Recently TSG worked with an R&D client to migrate content from two legacy OpenText repositories into a new Alfresco environment using OpenMigrate. This post will discuss the process used to perform the OpenText to Alfresco migration, as well as some of the technical challenges that were encountered along the way.
Careful planning is required for any migration. See our previous post – Document Migrations – What you need to know – for more information on what to consider when planning for a migration.
OpenText to Alfresco Migration Strategy
This particular client had content stored in two different OpenText systems. The first system is Livelink, a legacy OpenText product which had been in place at the client for over 10 years. Plagued by browser compatibility issues and an aging infrastructure, the client was anxious to get a fresh start with Alfresco. Their Livelink instance contained 1.5 million objects (roughly 2TB) to be migrated.
The second OpenText system was an even older instance of BASIS Database. Similar to Livelink, this system was hosted on aging hardware and with limited client support. Nearly 100,000 documents needed to be migrated from BASIS to Alfresco.
To minimize the impact on the legacy systems, the client preferred a two-step migration strategy that used existing OpenText utilities to export metadata and content to a file system. The Livelink export process exported metadata in XML format, and the BASIS export process exported into a tagged plain text format. Following the export, OpenMigrate was used to read and map the exported content into Alfresco using OpenMigrate’s CMIS connector for Alfresco.
There were several technical challenges that came up during this project that are worth noting. The first was that OpenMigrate had never been used to migrate content from these OpenText exports before. The development team created new source connectors for OpenMigrate to parse the specially formatted metadata exports from both Livelink and BASIS. By leveraging OpenMigrate’s configurable mapping capability, the new connectors were combined with existing connectors to transform the metadata, read content from a file system, and upload content into Alfresco to meet the client’s needs.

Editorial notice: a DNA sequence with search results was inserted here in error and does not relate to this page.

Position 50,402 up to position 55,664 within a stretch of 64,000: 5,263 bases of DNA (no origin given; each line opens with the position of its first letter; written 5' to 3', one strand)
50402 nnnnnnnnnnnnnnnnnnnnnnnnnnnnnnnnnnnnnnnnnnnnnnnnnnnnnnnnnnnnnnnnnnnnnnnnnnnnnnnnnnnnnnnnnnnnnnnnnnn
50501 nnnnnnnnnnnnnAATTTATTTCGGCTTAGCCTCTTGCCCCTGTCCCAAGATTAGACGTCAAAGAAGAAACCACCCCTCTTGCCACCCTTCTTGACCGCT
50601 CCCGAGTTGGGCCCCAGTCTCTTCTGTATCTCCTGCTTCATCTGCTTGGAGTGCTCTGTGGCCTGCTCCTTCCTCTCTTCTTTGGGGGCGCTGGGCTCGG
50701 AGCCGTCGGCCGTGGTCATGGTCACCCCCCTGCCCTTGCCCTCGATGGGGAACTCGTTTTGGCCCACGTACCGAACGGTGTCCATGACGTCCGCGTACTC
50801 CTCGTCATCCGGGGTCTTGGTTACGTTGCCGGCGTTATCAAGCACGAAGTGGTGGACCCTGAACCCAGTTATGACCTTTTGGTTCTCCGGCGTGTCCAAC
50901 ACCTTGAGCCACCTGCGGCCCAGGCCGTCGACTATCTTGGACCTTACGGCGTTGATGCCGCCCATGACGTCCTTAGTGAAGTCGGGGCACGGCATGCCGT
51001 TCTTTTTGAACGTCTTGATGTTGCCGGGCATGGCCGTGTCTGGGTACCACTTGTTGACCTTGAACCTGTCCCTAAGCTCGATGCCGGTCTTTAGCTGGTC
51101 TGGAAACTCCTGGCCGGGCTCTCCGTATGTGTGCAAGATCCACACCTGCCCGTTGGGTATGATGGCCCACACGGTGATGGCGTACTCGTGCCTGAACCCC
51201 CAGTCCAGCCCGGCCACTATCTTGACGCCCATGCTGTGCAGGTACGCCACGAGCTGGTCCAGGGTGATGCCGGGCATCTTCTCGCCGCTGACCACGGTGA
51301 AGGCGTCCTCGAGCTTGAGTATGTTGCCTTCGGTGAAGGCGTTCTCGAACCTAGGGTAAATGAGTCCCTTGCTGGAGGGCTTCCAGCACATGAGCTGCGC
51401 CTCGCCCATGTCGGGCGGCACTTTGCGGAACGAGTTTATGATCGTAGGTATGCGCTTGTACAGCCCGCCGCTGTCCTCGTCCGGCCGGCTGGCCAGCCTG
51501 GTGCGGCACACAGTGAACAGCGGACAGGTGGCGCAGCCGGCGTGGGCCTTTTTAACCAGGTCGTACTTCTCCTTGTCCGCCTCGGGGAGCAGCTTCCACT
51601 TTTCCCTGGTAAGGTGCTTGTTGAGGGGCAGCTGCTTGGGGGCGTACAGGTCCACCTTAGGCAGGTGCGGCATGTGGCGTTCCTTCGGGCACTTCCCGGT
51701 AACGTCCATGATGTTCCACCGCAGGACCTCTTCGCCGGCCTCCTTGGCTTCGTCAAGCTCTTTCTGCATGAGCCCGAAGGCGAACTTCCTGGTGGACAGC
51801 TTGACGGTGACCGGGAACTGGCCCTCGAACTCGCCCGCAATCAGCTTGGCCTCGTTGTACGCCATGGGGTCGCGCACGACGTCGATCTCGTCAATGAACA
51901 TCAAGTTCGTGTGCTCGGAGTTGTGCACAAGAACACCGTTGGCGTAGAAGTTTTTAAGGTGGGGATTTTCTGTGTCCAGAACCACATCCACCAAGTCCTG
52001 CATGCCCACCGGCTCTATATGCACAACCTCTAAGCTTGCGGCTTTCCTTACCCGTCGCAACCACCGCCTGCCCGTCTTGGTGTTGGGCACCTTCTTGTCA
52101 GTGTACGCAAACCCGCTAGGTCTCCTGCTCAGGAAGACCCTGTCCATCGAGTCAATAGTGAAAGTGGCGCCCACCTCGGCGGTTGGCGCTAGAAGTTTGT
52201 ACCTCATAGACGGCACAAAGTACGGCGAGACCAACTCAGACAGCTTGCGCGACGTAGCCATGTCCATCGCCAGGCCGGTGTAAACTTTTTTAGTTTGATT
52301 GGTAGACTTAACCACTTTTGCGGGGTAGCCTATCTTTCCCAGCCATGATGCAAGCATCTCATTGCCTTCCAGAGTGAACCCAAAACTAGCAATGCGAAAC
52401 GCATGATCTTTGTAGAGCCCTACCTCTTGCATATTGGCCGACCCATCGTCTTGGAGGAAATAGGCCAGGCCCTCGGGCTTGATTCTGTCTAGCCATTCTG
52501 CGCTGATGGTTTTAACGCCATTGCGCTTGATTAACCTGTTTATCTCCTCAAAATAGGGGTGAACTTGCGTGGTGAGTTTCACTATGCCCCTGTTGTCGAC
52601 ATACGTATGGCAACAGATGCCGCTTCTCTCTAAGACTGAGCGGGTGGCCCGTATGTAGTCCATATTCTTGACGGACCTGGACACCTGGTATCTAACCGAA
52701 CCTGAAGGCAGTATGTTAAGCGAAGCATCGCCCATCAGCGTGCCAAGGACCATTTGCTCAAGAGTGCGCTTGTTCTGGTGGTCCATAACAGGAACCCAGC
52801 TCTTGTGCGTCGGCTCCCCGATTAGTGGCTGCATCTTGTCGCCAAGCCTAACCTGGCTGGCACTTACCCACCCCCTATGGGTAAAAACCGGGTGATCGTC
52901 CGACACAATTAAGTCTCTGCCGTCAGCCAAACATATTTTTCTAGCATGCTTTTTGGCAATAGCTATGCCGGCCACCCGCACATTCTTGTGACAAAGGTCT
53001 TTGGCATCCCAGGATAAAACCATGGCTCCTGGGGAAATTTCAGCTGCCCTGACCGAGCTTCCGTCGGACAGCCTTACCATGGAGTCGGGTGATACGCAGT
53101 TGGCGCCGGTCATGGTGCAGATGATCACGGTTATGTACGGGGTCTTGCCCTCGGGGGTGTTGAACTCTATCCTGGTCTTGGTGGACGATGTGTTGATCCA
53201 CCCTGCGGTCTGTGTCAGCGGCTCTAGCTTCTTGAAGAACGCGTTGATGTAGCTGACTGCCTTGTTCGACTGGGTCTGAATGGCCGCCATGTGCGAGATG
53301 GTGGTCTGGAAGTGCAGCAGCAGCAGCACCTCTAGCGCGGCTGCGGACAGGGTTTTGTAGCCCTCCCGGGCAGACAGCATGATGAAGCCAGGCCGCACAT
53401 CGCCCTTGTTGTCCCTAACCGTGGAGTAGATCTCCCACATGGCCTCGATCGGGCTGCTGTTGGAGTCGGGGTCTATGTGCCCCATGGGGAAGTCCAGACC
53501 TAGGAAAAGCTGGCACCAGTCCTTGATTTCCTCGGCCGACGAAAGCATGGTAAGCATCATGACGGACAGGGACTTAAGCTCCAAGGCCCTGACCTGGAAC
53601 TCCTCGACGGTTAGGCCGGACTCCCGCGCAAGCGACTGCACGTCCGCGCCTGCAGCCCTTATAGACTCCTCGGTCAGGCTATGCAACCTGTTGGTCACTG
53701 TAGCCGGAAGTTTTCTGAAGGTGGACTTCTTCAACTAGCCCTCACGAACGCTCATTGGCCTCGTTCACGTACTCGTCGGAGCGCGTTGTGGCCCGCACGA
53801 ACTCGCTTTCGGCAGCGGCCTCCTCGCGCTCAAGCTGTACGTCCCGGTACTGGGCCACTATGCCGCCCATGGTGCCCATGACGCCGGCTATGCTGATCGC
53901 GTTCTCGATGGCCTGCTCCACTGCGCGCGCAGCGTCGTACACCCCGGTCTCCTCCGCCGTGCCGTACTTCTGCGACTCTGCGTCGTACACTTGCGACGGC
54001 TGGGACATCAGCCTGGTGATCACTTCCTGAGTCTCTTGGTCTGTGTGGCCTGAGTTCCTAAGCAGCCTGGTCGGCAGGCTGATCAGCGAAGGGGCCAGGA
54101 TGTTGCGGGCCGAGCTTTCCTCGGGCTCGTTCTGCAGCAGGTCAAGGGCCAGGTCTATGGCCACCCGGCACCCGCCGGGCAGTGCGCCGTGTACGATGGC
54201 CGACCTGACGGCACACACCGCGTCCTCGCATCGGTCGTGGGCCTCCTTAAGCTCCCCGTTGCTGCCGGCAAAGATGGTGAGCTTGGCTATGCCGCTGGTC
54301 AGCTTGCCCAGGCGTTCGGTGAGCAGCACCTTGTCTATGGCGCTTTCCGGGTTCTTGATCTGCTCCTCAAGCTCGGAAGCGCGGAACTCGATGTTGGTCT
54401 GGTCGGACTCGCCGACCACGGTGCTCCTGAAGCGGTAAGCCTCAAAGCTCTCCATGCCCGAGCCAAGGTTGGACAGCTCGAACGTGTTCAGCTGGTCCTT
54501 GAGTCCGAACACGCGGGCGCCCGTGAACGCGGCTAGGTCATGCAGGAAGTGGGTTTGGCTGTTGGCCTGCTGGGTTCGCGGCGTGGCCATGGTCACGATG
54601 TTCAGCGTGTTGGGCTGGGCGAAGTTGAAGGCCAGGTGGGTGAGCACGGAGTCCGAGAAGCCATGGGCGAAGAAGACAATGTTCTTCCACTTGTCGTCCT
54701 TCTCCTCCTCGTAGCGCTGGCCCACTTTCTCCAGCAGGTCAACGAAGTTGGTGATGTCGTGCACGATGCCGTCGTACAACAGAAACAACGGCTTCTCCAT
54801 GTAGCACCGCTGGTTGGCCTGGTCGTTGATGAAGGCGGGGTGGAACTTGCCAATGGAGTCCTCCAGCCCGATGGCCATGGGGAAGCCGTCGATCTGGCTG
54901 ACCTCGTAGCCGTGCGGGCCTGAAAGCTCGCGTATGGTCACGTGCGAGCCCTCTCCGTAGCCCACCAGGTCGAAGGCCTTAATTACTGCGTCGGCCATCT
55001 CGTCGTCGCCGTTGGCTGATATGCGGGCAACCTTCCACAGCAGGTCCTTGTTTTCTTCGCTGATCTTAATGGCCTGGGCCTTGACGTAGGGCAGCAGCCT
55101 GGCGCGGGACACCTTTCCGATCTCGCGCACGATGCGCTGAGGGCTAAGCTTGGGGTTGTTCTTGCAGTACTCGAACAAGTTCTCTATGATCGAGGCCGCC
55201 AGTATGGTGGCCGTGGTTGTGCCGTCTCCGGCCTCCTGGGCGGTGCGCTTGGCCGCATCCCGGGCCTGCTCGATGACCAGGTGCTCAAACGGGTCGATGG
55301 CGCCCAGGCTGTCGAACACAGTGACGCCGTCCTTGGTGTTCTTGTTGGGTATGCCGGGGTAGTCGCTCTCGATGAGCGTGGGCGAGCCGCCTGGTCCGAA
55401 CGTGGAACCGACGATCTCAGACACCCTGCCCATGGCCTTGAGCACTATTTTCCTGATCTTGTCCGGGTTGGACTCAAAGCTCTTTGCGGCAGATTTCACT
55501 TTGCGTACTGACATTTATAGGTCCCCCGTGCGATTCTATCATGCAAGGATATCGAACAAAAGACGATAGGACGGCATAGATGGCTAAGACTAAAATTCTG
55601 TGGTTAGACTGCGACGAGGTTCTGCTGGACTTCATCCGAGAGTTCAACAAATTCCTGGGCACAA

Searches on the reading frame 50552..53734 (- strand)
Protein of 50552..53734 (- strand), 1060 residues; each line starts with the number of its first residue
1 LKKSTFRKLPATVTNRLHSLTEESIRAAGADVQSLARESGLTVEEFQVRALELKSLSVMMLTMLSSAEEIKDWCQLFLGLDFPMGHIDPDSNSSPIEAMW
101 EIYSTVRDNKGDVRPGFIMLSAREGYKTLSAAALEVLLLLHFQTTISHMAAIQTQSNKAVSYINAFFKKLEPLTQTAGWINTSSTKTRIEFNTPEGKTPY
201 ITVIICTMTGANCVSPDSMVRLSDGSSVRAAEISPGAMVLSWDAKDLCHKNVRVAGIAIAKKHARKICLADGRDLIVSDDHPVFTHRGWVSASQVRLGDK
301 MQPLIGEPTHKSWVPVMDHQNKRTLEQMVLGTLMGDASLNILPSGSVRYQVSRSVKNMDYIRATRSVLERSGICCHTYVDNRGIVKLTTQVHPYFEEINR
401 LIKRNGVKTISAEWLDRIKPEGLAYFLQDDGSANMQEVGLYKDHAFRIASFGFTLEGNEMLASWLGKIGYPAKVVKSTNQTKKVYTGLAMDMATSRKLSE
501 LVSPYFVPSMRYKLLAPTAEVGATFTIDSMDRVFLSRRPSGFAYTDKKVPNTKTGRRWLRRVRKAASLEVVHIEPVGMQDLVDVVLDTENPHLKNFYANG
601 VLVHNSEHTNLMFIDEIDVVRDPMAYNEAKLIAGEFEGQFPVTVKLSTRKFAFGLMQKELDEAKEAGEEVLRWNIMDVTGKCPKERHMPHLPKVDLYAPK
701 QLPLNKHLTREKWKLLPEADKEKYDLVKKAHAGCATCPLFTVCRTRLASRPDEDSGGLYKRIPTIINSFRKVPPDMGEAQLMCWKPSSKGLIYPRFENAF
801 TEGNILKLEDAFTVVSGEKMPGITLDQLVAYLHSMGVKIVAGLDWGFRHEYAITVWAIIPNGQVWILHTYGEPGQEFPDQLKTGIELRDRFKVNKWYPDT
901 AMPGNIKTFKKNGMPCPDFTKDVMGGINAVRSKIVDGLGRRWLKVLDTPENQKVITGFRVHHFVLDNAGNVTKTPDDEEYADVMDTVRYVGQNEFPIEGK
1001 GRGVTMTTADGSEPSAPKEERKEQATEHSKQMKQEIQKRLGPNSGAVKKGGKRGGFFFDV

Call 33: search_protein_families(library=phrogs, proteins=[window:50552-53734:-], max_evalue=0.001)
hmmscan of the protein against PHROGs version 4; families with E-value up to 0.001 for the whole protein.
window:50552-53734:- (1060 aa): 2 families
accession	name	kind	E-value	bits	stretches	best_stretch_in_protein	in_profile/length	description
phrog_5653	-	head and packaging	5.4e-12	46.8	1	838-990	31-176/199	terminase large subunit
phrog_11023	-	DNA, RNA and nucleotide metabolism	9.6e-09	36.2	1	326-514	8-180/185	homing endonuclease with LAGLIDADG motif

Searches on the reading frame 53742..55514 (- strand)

Another challenge of the OpenText migration was the need to preserve folder and document permissions from the source OpenText systems migrate the permissions into the target Alfresco system. At a high level, permissions work similarly in both systems. An access control list (ACL) is applied to every object (file or folder) that grants users or groups access to the objects. At a more granular level, there are a number of key differences in the way that each system handles access permissions that proved to be challenging. Using OpenMigrate’s mapping layer, OpenText permissions were translated into Alfresco permissions, allowing for the same security to be applied to content in the new system.
After developing the source connectors for OpenText Livelink and BASIS exports, the process for executing the migration was straightforward and similar to other migrations we’ve run using OpenMigrate. One big advantage for the client was the ability to migrate one department or groups documents at a time. Per department/group we would:
- Suspend all content updates in the source OpenText system (viewing/downloading content was still allowed)
- Use OpenText export utility to export metadata and content from OpenText to the file system
- Use OpenMigrate to create the folder structure in the OpenText export in Alfresco, including any folder metadata and permissions
- Use OpenMigrate to upload all documents in the OpenText export in Alfresco, including metadata, permissions, and versions
- Use OpenMigrate log output to verify that all objects were migrated successfully and resolve any errors
- Allow users to access the migrated content in the new Alfresco system
As is the case for most ECM migrations, the success of this project was largely attributed to careful planning. We’re excited to now have source connectors for OpenText Livelink and BASIS available in the OpenMigrate tool belt.
Please feel free to comment below.